Preferred alkylene glycol alkanoic diesters have the formula: ##STR1## wherein X is a whole integer greater than or equal to 2 but less than or equal to 5, n is a whole integer greater than or equal to 4 but less than or equal to 12, and m=2n+1. Of this class of diesters, the compounds 2-ethylhexanoic tetraethylene glycol, 2-ethylheptanoic tetraethylene glycol, 2-ethylhexanoic triethylene glycol, 2-ethylheptanoic triethylene glycol, and mixtures thereof are thought to be especially useful. These diesters are commercially available from C. P. Hall, Inc., of Chicago, Ill., and are marketed under the trademark TegMeR™. These materials preferably will comprise from about 30 to about 60 weight percent of the total weight of the polymer film.
An ether ester of terephthalic or adipic acid may also be used having the formula: ##STR2## wherein R1 is a phenyl radical or aliphatic hydrocarbon radical of the formula Ca Hb wherein a is an integer of 1 through 8 inclusive and b is equal to 2a+1; R2 is either hydrogen or a methyl radical; R3 is a terephthalate or adipate radical; X is 2, 3 or 4; and y is 2, 3 or 4, with x being preferably equal to y.
These terephthalic acid or adipic acid ether esters can be conventionally produced by known methods, for example a transesterification process disclosed in U.S. Pat. No. 4,620,026 to Siegel, wherein for example a dialkyl terephthalate and a mixture of polyalkylene glycols and polyalkylene glycol monoalkyl ethers are reacted with heating in the presence of a catalytic amount of calcium acetate. Methanol is collected overhead, and as the reaction proceeds, the polyalkylene glycols and polyalkylene glycol monoalkyl ethers are collected by distillation to leave the desired terephtalic acid ether esters.
The alkylene glycol monoethers and diethers are also thought to be generally suitable as complexing agents for the polymer films of this invention. Typical of such mono- and diethers are ethylene glycol dimethyl ether, triethylene glycol dimethyl ether, tetraethylene glycol dimethyl ether, poly(ethylene glycol) methyl ether, poly(ethylene glycol) tetrahydrofurfuryl ether and the like.
Additionally, the cyclic ethers including crown ethers, such as 12-crown 4, may also be used as complexing agents in the polymer films of the present invention.
Thus, generally preferred complexing agents are the poly(glycol) compounds, of which the poly(ethylene glycol) compounds are more preferred, especially poly(ethylene glycol) compounds selected from the group consisting of triethylene glycol and tetraethylene glycol ester, ether and terephthalate compounds.
In those embodiments of the invention which are configured to operate in a galvanic or amperometric mode, the polymer film further contains as an essential element an electrolyte material, such as an alkali metal salt, which is dissociable by the complexing agent in question. The electrolyte can in general be any conventional electrolyte which is compatible with the other materials in the film and with species encountered in the environment of use or generated in the use of the sensing apparatus, and which is suited in the same manner as the complexing agent to the physical conditions of the film's use, for example, temperature.
The electrolyte can be a compound of the formula MXa. The M component is usually a metal and is preferably an alkali metal or an alkaline earth metal. Quaternary salts are also useful as the M component, exemplary quaternary salts including the ammonium and tetraalkylammonium salts, especially tetramethylammonium, tetrabutylammonium, and tetraphenylammonium compounds. Likewise, Group III metals which form soluble salts are useful and include, in the Lanthanide Series, cerium and neodynium. Further, the transition metals forming soluble salts including Zn, Cu and Pb are also useful as M components. The phosphonium salts such as tetraalkyl- and tetraarylphosphonium compounds, such as tetramethylphosphonium chloride or bromide, tetraphenylphosphonium chloride or bromide and trimethylphenylphosphonium chloride or bromide are likewise useful M components.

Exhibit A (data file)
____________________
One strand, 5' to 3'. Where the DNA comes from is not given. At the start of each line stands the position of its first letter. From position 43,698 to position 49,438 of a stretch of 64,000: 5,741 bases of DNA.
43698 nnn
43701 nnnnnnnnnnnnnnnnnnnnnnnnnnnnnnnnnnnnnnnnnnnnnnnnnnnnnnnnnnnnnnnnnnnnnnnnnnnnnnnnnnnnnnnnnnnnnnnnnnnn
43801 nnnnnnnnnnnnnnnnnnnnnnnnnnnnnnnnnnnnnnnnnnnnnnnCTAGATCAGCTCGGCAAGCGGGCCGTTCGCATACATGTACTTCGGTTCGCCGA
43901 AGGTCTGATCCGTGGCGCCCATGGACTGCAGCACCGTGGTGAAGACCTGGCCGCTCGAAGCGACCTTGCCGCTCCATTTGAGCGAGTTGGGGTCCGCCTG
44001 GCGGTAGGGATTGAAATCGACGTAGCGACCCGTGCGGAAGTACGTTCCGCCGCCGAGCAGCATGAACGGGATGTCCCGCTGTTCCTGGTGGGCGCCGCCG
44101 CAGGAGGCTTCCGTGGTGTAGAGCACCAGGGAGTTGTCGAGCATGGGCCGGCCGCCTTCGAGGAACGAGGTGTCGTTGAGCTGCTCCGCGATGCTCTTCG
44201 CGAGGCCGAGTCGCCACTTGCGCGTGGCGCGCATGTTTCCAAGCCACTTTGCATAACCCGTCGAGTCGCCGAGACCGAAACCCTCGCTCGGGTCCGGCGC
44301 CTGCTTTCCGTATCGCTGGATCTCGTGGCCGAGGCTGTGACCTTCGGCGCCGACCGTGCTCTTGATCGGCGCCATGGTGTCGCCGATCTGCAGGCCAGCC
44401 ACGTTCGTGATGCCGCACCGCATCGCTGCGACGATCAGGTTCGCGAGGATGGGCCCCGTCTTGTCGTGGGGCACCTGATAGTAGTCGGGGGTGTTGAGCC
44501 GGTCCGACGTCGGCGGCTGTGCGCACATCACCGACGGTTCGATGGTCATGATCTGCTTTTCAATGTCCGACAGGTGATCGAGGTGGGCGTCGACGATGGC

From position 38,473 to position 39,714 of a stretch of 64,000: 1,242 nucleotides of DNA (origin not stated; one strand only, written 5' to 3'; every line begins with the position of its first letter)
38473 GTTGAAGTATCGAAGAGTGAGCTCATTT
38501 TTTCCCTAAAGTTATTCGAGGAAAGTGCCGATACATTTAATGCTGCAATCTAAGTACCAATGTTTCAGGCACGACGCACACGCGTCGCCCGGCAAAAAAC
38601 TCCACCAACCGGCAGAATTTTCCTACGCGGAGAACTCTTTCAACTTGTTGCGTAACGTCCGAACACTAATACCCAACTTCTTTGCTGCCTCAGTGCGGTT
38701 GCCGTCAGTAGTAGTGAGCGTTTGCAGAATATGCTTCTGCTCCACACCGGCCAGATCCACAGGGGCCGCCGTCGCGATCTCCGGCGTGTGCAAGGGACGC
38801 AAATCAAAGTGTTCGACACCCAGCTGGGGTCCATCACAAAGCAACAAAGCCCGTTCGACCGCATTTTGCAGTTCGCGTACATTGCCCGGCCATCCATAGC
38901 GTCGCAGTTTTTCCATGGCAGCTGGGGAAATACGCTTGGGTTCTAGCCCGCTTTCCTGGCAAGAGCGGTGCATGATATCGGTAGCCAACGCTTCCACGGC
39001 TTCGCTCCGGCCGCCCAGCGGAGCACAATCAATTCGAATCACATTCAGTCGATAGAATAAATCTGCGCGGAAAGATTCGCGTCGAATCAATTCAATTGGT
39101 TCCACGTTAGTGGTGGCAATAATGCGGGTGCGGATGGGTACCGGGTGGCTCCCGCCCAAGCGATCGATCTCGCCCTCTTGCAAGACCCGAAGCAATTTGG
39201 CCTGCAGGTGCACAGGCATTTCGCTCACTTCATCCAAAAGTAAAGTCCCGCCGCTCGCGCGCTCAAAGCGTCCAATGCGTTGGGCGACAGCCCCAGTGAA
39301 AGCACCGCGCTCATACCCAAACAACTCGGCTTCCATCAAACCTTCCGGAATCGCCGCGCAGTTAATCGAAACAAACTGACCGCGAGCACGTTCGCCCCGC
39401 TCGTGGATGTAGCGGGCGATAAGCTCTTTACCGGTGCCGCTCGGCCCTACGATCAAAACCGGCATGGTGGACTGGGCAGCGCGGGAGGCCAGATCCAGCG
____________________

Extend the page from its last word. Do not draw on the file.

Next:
The X component can conventionally be a halide constituent, for example chloride, bromide, or iodide. In addition to the halides, anions of the salt can be selected from the following illustrative groups: nitrate, bisulfite, sulfite, sulfate, sulfide, tetraphenylborate, tetrafluoroborate, perchlorate, bicarbonate, methoxide, trifluoromethanesulfonate, acetate, hexafluorophosphate and the like. The selection of the M and X couple is, in all cases, such that the reduction potential of M is more positive than that for X. To insure good solubility, the M constituent of the MXa salt should have a Pauling's electronegativity less than that for X by at least 0.1 units.
Salt concentrations in those films which are configured to employ an added electrolyte material should at a minimum be sufficient to ensure adequate ion-conductivity therein, and it is generally desirable for any of these electrolyte salts to maximize the amount of electrolyte salt which can be uniformly distributed within the polymer film.
Those skilled in the art will recognize that additional materials of a conventional nature, for example, stabilizers, pigments, polymer modifiers, processing aids, and the like, can optionally be included in the film in any of the dissociative, galvanic or amperometric arrangements and in either the sandwich-type electrode and film configuration depicted in FIGS. 1-9 or in the IME-based designs in FIGS. 19-21, where appropriate for purposes of processability, strength, durability, etc. and where such other materials are compatible and non-interfering.